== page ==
Java Interactive Profiler (JIP) is a code profiler for Java.
Version: 1.1.1Java Interactive Profiler (JIP) is a code profiler for Java.
Operating System: Linux
It features the ability to turn the profiler on and off at run time as well as the capability to filter out classes and packages.
These features make it well suited for profiling Web applications.
JIP is a code profiling tool much like the hprof tool that ships with the JDK. There are, however, a few differences:
1. Interactivity. hprof is not an interactive profiler. It starts when your program starts and ends when the JVM exits. In many cases this doesn't give you a true measure of performance since the Just In Time compiler doesn't compile code on the first pass. In addition, this type of profiler is not useable at all in web applications since you end up profiling the web container as well as the web application. JIP, on the other hand, allows you to turn the profiler on and off while the JVM is running.
2. No native code. Most profilers have some native component. This is because most profilers use the JVMPI (Java Virtual Machine Profiling Interface) which requires the use of native components. JIP, however, is pure Java. It takes advantage of the Java5™ feature which allows you to hook the classloader. JIP adds aspects to every method of every class that you want to profile. These aspects allow it to capture performance data.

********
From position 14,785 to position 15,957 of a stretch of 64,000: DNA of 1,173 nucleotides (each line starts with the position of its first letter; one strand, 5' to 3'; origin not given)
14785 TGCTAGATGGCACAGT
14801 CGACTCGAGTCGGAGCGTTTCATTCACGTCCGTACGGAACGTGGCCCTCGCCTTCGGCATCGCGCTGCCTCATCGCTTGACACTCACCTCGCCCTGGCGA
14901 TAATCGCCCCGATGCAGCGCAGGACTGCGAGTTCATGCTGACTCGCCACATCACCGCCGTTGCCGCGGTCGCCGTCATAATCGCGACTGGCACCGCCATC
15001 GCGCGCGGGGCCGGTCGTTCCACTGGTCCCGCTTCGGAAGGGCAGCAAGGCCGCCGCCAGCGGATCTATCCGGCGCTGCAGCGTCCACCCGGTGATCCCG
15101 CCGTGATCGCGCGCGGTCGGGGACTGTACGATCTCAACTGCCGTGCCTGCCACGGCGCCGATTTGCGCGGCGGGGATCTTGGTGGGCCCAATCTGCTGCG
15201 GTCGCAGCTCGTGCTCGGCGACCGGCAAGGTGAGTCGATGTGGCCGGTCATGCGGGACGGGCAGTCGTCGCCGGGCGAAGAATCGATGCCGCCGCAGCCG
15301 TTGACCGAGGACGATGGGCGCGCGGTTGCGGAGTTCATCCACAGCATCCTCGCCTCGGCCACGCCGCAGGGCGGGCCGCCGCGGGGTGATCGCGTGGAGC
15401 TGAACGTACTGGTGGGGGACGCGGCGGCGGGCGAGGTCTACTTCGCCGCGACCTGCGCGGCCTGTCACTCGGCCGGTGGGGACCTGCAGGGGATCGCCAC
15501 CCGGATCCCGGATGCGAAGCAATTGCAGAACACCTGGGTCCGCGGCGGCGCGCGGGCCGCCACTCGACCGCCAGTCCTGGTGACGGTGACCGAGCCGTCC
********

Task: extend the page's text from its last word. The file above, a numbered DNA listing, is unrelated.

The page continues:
3. Very low overhead. Most profilers are very slow. In many cases hprof will cause a program to run 20 times slower. JIP, on the other hand, is lightweight. A VM with profiling turned on is about twice as slow as one without a profiler. When the profiler is turned off, there is almost no overhead associated with using JIP.
4. Performance Timings. JIP gathers performance data. You cannot use most profilers to do timings of your application. hprof, for example, will show you the relative amount of time that is spent in different parts of your code, but hprof has so much overhead, that you cannot use it to get real world timing measurements. JIP, on the other hand, actually tracks the amount of time used to gather performance data and factors that time out of its analysis. This allows you to get close to real world timings for every class in your code. So there is no need to litter your code with System.currentTimeMillis()!
5. Filters by package/class name. One of the annoying things about hprof is that there is no way to filter out classes by class or package name. JIP allows you to do just that (for more information, look at the profile.properties file). This in not to say that the execution time is not included. It is included but can only be seen in the execution time of the calling routine.
· Java 5
What's New in This Release:
· Fix for erroneously large timings.